Time and again I have been struck by the paucity of English-language writing on a major historical subject. Large patches of German history, for instance, like the Peasants' War, or the 1918 Revolution, or the history of the Federal Republic. And while World War II can seem the most thoroughly exhausted of historical subjects, very little seems to have been written about the Italian armed forces' performance and role in that conflict.
No less surprising is the scarcity of historiography about Japan. The obsessive interest in the country in the United States during the '80s does not seem to have extended to an interest in the country's history--a testament to the superficiality of that interest, and of the "expertise" on the country so highly touted at the time. Unsurprisingly, the American anime fan who finds themselves intrigued by a subject like the Warring States period, or the Bakumatsu era, who would like to know more about the career of Oda Nobunaga, or what the Shinsengumi were really like, has very few sources to which they can turn.1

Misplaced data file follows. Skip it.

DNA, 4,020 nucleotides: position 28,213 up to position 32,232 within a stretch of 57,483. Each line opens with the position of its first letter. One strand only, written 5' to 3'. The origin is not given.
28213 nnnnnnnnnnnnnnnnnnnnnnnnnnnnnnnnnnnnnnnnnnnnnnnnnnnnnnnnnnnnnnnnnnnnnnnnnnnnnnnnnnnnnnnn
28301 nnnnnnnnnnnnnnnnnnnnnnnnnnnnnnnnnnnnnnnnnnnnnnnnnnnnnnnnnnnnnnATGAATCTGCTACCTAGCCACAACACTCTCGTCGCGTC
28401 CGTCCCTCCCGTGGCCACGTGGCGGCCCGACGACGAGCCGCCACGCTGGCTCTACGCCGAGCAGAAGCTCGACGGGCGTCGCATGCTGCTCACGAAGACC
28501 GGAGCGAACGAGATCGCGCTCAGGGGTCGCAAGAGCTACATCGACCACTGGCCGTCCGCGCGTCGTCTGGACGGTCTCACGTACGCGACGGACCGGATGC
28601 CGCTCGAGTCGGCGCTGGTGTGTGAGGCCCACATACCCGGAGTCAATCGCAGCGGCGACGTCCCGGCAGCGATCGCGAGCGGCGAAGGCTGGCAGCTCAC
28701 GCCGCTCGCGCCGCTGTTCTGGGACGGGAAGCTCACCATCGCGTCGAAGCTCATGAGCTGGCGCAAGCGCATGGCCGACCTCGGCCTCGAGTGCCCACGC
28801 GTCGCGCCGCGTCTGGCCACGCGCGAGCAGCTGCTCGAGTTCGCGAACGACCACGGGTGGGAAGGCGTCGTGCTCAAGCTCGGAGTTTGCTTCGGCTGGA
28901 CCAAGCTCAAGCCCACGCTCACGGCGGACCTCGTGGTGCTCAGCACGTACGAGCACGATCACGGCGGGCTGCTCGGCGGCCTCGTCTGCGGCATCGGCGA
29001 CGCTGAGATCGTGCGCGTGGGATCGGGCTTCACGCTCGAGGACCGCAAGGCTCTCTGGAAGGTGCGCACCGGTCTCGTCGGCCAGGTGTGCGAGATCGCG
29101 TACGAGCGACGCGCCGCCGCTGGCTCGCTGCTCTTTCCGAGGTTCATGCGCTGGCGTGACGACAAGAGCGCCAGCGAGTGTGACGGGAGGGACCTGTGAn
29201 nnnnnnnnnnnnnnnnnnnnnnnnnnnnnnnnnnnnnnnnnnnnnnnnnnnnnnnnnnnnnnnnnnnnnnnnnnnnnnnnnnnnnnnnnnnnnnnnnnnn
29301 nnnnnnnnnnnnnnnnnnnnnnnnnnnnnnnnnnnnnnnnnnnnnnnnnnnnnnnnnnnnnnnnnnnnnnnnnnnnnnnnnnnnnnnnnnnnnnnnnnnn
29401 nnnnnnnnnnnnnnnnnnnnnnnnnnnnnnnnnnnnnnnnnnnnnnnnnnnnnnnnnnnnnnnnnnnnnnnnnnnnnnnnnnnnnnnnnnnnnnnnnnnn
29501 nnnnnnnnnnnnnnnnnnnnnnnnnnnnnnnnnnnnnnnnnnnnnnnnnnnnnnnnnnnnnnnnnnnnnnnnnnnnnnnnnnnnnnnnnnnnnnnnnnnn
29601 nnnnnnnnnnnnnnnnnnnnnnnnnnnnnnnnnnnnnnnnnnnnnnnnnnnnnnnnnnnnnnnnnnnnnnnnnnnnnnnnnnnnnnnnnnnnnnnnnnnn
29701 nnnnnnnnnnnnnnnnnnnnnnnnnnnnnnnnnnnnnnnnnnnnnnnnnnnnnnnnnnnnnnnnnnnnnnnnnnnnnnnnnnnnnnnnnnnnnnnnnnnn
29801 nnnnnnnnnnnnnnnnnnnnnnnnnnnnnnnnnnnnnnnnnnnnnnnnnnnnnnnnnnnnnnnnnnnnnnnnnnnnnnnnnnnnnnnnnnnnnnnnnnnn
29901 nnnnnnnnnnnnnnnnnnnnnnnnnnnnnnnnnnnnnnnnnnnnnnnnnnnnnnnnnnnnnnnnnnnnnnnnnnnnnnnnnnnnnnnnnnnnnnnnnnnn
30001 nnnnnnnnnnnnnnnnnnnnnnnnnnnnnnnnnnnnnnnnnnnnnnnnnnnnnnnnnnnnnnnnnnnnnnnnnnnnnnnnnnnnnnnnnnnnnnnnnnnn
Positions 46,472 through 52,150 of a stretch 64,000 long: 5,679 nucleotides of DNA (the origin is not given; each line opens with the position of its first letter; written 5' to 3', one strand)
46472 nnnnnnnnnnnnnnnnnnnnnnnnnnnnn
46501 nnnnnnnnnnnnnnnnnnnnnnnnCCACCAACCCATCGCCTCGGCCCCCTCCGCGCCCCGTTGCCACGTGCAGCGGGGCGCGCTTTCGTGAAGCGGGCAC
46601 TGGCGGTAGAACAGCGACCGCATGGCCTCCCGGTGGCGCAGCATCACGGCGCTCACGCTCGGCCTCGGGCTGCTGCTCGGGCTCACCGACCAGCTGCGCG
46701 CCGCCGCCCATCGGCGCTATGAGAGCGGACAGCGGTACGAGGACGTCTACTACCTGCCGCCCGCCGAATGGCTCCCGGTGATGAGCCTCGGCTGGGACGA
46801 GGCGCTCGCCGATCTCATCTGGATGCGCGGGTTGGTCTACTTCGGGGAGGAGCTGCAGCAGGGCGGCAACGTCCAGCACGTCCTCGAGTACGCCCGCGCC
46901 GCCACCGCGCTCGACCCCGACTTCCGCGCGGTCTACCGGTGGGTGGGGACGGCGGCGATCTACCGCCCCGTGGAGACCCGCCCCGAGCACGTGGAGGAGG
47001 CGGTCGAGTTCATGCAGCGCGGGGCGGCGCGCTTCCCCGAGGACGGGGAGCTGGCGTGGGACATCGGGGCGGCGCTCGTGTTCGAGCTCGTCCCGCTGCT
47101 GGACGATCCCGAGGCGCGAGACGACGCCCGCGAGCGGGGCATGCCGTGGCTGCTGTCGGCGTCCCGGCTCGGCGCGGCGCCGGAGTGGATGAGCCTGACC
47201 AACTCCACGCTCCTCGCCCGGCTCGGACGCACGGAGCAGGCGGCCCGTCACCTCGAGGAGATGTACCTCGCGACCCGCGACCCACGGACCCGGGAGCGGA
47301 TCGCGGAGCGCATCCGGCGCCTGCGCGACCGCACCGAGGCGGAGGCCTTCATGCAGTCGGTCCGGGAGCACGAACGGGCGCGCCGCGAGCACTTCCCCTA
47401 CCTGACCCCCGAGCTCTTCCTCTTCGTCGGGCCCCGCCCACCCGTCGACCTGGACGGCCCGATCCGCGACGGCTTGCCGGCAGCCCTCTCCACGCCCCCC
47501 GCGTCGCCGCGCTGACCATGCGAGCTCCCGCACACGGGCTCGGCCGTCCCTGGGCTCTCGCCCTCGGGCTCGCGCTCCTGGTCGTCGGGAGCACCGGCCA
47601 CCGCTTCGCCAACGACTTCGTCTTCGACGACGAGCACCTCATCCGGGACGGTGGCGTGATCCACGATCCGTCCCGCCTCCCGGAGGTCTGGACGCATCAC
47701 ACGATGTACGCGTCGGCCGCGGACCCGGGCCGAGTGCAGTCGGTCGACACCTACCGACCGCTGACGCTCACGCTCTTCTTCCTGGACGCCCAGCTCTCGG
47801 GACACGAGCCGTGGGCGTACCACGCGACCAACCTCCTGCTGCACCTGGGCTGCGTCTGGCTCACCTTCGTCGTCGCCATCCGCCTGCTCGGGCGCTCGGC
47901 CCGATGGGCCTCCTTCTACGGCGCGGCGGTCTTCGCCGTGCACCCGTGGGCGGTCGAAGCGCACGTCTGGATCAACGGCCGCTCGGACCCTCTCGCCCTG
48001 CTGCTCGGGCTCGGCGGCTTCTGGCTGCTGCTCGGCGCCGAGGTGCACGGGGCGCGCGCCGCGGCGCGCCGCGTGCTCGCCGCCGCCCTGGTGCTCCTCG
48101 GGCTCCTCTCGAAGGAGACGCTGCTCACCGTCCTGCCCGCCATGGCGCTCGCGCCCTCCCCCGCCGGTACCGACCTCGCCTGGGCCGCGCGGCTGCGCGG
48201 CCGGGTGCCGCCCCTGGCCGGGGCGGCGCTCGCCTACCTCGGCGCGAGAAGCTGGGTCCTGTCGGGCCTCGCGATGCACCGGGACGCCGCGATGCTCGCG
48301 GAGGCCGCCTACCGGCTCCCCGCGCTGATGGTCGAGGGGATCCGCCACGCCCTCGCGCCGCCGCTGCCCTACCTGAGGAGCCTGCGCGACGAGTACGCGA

That being the case with Japan, with its prominent place in world affairs during the last century, one can only imagine the scarcity of substantive information about other, less-prominent, less-studied societies--and what weak stuff must pass for expertise on their cultures.
Such is the distance between hype and reality in this "information age."
1. There is only one book about the Shinsengumi available in English, published just this year.
The "Experts" on Japan in the '80s, China Today